Back of Isfahan III mounted in its new stretcher (January 2023). Photo courtesy: Stella Project, MSSA Archive.

The following month, in September 2019, a second workshop devoted to the issues of conservation of contemporary painting was led by two conservators based in the USA and specialized on Stella’s work, Kamila Korbela and Christine Fröhner. Since in contemporary art painters often use unorthodox materials conservators have to constantly update their understanding of the degradation processes of new materials and learn how to treat their deterioration. The workshop included practical sessions where we could study in detail the issues related with commercial materials often used by Frank Stella, also in the production of Isfahan III, such as house and industrial paints and first commercial fluorescent paints release on the American market in the 1960s.

Camila Rodríguez (MSSA Conservator) discusses the state of Isfahan III with the consultants of the Stella Project: Kamila Korbela, Antonio Iaccarino and Christine Fröhner (September 2019). Photo courtesy: Stella Project, MSSA Archive.

In parallel to the workshops, the treatment of Isfahan III was advancing. After the complex tasks of unmounting the large canvas, flattening it, and fixing the damages it suffered during its eventful past, the irregular shape of the piece was measured using the precise geometric technique of triangulation and a computer software for obtaining a detailed outline of the canvas. In this way, we could obtain the exact form of the new stretcher that the painting required. The stretcher itself that had to be lightweight and easily disassembled while maintaining the needed stability and rigidity. It was designed and fabricated using state‑of-the-art technology and equipment. Constructed primarily from pine and balsa plywood it also included materials such as carbon fiber plates, polyethylene profiles and polycarbonate boards for protection – all to give it the highest possible resistance without gaining weight. Every piece was cut using CNC (computer numerical control) cutters for precision. After assembling the pieces (all 125 of them!), the canvas was mounted on its new stretcher using the elastic tension system. The final steps of the conservation treatment, postponed due to the COVID pandemic and executed in the late 2022, included the general cleaning of the surface of the artwork and inpainting where it had suffered damages and losses of the pigments.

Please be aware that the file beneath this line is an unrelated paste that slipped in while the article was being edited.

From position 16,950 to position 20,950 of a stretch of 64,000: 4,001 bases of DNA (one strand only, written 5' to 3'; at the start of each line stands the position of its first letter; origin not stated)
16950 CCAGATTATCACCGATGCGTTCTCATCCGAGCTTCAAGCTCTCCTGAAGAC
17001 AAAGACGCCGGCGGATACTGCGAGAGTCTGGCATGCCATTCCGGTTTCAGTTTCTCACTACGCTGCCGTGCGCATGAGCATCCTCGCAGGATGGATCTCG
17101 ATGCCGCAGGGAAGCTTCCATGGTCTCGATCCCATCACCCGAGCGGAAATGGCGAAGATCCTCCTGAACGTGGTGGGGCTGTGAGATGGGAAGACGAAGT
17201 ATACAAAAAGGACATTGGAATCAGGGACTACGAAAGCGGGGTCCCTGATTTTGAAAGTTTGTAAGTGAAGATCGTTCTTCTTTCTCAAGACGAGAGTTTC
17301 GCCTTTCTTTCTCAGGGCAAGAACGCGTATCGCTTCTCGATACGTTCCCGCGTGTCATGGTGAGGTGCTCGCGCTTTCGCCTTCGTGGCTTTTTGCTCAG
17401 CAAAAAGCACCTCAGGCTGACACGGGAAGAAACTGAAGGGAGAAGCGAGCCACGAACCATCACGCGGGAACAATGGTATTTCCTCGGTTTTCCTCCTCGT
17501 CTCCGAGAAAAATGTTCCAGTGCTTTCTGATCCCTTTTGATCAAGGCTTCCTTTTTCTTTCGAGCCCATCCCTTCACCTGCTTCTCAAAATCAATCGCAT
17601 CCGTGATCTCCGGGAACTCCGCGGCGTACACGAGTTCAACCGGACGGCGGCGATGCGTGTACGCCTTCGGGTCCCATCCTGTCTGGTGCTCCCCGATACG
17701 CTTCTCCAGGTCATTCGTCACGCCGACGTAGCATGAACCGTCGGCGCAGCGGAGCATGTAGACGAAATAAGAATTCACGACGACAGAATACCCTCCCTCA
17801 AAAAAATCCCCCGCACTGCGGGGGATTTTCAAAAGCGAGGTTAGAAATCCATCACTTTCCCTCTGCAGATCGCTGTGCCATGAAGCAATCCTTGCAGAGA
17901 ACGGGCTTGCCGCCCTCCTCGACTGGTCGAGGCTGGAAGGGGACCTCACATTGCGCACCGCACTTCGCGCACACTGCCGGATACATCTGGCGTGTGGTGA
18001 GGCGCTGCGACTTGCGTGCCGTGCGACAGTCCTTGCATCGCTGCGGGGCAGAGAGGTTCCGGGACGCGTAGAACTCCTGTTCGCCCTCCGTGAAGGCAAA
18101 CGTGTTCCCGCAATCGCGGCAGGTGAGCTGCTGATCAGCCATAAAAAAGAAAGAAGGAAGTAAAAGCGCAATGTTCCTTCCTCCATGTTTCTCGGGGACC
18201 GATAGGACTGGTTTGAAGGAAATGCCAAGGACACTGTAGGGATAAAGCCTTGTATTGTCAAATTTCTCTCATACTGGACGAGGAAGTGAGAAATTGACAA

Careful adjustments of the elements of the elastic tension system during the mounting of Infahan III onto its new stretcher (September 2019). Photo courtesy: Stella Project, MSSA Archive.

In December 2022, the project could finally find its conclusion. During the closing week the final readjustments, measurements, and evaluations of the state of Isfahan III were performed reaching the optimal results when it comes to the stability and expected durability of the piece. During a painting workshop organized by the MSSA’s Public Program staff, the visitors were invited to create their own large-scale painting that in colourful geometric shapes represented the neighbouring district, while the previously inscribed groups had a chance to visit the depot of the MSSA and see Stella’s painting from close, talk to the conservators in charge of the project and learn about the challenges of this conservation treatment. During this week, we also organized a one-day seminar for conservators, curators and art professionals. In the seminar different speakers related with the project gave accounts on, among others, the evolution of the project, the history of Stella’s art development and the characteristics of the Protractor series, the detailed description of the conservations treatment, as well as details concerning the construction of its new stretcher and the mounting system. Finally, together with the closing activities, MSSA launched on its website a bilingual documentary by Chilean filmmaker Bruno Salas, telling the story of Isfahan III and of the Stella Project.

Camila Rodríguez (MSSA Conservator) presents the results of the conservation treatment of Isfahan III to the public (December 2022). Photo courtesy: Stella Project, MSSA Archive.

If you want to know what the artist himself has to say about this whole endeavour, you can watch the documentary and learn more about this exciting project visiting the website of MSSA:

[1] The Stella Project was supported by the Getty Foundation, as part of its Conserving Canvas initiative, and the assessment of Josefina López, conservator specialized in painting and director of Conservarts.